Sorted, Polarized and Gridlocked in 2016
Written by: James Thurber
James Thurber, co-author of American Gridlock: The Sources, Character, and Impact of Political Polarization (2016), examines the future of polarization and governing in the face of the 2016 US election.
Congress has ceased to operate as an effective legislative body, with deliberation and compromise being supplanted by conflict and gridlock. It continues tribal warfare, especially in the 2016 election cycle.
While the causes are complex, some of following factors have helped establish congressional gridlock as the norm in Congress and in state legislatures:
• A highly partisan and polarized electorate
• Sorting of the population both geographical and ideologically
• Redistricting an increasing number of safe seats (more on that in this video)
• Regional realignment of the Confederate South
• Constitutional arrangements (separation of power and bicameralism)
• Divided party government
• Polarization of interest groups leading to “hyper-pluralism” and stalemate
These trends that have led political polarization among government institutions are discussed in our (co-edited with Antoine Yoshinaka) recent edited volume, American Gridlock: The Sources, Character, and Impact of Political Polarization.
One of the most visible features of our democracy that we describe in the book is the partisan electorate. Representatives in Congress respond more to their activist bases than to the median voter in the general election. This “force for polarization” means that both independent voters and members who reach across the aisle and compromise are nearly extinct.
The electorate’s growing partisan nature has coincided with a high degree of consistency in the results of recent elections. The 2012 presidential election saw the highest party loyalty in the history of the American National Election Study (conducted since 1948): 93% of Democrats voted for Obama and 93% of Republicans voted for Romney. The 2012 election also produced the lowest rate of ticket splitting, as 90% of Americans supported the same party for president and the House, 89% for president and the Senate, and 87% for the House and the Senate.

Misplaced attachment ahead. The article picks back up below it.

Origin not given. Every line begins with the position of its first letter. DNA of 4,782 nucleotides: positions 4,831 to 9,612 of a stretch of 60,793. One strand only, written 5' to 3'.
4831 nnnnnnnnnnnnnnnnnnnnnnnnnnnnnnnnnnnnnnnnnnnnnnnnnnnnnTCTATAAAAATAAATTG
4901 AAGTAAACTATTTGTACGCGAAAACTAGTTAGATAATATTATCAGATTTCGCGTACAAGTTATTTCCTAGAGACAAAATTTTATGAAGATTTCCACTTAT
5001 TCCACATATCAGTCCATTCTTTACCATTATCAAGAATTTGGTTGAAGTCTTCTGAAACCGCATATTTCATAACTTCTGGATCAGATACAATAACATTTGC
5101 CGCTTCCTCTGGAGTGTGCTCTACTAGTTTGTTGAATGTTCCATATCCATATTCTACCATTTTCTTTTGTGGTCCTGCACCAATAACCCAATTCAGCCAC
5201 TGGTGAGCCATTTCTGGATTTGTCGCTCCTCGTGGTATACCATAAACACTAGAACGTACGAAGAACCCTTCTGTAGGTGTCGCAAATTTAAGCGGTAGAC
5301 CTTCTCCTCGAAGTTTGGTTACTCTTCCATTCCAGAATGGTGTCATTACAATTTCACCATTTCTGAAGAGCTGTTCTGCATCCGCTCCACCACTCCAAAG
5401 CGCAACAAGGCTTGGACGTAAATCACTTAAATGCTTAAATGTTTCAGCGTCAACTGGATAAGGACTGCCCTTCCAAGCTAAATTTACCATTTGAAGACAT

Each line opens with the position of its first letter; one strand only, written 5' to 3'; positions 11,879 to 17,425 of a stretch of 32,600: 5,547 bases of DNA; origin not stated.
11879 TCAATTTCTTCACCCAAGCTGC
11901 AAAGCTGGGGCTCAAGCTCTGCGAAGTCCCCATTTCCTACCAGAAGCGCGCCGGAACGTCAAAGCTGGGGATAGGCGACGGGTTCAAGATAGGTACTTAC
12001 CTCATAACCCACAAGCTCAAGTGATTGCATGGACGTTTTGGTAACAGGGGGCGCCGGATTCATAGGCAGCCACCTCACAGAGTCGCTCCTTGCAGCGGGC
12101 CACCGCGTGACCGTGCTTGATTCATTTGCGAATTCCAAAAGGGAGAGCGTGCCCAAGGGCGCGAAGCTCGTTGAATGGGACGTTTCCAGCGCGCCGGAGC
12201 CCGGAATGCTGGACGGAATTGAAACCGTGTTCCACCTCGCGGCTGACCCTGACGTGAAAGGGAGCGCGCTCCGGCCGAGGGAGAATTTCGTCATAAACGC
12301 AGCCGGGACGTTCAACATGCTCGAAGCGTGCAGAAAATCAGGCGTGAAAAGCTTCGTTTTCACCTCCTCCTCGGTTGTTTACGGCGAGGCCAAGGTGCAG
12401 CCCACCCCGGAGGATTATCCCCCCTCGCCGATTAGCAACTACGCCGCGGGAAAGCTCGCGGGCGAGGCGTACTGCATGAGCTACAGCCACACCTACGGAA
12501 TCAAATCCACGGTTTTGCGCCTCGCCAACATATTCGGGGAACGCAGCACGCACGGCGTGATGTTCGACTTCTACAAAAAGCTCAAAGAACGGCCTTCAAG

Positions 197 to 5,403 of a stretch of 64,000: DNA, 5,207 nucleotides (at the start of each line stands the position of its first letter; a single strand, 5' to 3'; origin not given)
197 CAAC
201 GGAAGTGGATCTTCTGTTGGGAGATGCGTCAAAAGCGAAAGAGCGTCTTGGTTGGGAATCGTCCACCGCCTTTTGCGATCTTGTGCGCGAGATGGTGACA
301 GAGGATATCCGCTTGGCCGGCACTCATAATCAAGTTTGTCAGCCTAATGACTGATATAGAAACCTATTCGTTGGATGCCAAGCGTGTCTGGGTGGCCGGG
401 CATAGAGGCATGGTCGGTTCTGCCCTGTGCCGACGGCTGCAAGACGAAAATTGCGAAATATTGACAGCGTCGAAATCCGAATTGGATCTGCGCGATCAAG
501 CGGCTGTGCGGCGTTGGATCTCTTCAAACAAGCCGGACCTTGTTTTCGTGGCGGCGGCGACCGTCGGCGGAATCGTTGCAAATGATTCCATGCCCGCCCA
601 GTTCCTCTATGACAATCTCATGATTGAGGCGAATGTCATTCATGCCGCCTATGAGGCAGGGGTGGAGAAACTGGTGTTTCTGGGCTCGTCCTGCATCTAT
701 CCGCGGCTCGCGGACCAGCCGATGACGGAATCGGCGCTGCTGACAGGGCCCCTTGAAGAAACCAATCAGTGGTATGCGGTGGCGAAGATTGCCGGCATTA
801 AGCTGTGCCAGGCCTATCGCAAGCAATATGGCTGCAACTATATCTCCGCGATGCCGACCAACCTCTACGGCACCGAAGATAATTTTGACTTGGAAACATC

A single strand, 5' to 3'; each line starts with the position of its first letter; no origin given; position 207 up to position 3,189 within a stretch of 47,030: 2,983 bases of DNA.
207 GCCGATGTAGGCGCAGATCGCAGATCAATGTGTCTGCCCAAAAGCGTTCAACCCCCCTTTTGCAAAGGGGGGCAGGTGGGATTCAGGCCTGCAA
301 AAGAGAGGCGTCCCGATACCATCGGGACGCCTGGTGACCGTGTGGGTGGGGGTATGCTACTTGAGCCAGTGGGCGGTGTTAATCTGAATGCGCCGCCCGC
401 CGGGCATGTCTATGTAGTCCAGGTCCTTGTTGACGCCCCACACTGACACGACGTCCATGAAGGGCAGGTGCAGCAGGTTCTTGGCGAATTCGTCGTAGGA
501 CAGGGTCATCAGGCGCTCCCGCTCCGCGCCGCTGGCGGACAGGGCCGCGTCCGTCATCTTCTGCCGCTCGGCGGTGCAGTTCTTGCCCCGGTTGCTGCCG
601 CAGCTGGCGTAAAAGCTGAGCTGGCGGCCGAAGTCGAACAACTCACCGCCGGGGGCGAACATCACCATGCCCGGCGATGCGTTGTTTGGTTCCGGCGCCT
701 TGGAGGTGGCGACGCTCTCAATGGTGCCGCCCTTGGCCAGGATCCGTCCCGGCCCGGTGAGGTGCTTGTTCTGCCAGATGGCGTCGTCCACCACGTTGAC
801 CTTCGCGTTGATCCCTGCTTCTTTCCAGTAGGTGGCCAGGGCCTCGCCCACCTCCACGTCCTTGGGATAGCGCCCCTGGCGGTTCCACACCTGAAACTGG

Voters are less inclined to support a centrist candidate than ever before and the widening gap is staggering as shown in the battle for the presidential nomination in 2016. Candidates have more reason to appeal to their extreme supporters than to try to win independent voters as a pragmatic moderate.
Many states and congressional districts are experiencing greater one-party domination as racial, ideological, and cultural lines divide voters into buckets. In many cases, they are also redrawn into districts that make incumbents safer and safer. In the 1960s and early 1970s, there was plenty of cross-party cooperation. Roughly one-third of members in the House and Senate were moderates voting together. Now four percent vote together in the middle. From the early 1980s to present, every year we’ve lost more and more people voting together, and fewer and fewer competitive [congressional] races in the general election.
A prime-motivating factor for this transition was the dwindling number of conservative Southern Democrats and Blue Dogs (moderate Democrats). The entire South became reliably Republican, and the blueprint for the eventual “red” and blue” America was born. Though this process started in the 1960s with Democratic President Lyndon Johnson’s embrace of civil rights and voting rights legislation, it hadn’t neared completion until much more recently.
Just to put it in perspective: In 2008, we had 58 [moderate-to-conservative Blue Dog Democrats], and now, if they’re willing to admit it, there are six Democrats in that category. And there are no “moderate” or “liberal” Republicans. “Establishment Republicans” has even become a negative term to the right of the Republican Party.
Partisanship in Congress has stifled the budgetary and appropriations processes. Partisan battles over the federal budget and spending bills over the last 20 years are a prime example of the fundamental policy differences between the parties. Bipartisanship is rare if not nonexistent in Washington when it comes to tax increases and cuts in popular domestic social programs. Both are needed to reduce the deficit and the debt, but the parties have taken increasingly extreme positions on their willingness to compromise on taxes and means testing in social programs.
The 114th Congress deserves some credit for what some have called “an improved legislative process” under House Speaker Ryan and this might signal a return to the regular order and some bipartisanship. There remains work to be done.
There is always hope, but the 2016 election campaign does not bode well for the future of polarization and governing.
The combination of “wedge issues” (e.g. heath policy, immigration and gun control) and massive amounts of campaign money supporting extreme positions (especially on the right) that appeal to the base supports of the parties make it almost impossible for moderates to be elected and to govern. Overcoming polarization and gridlock will take pragmatic moderation, a rarity so far in the 2016 campaigns.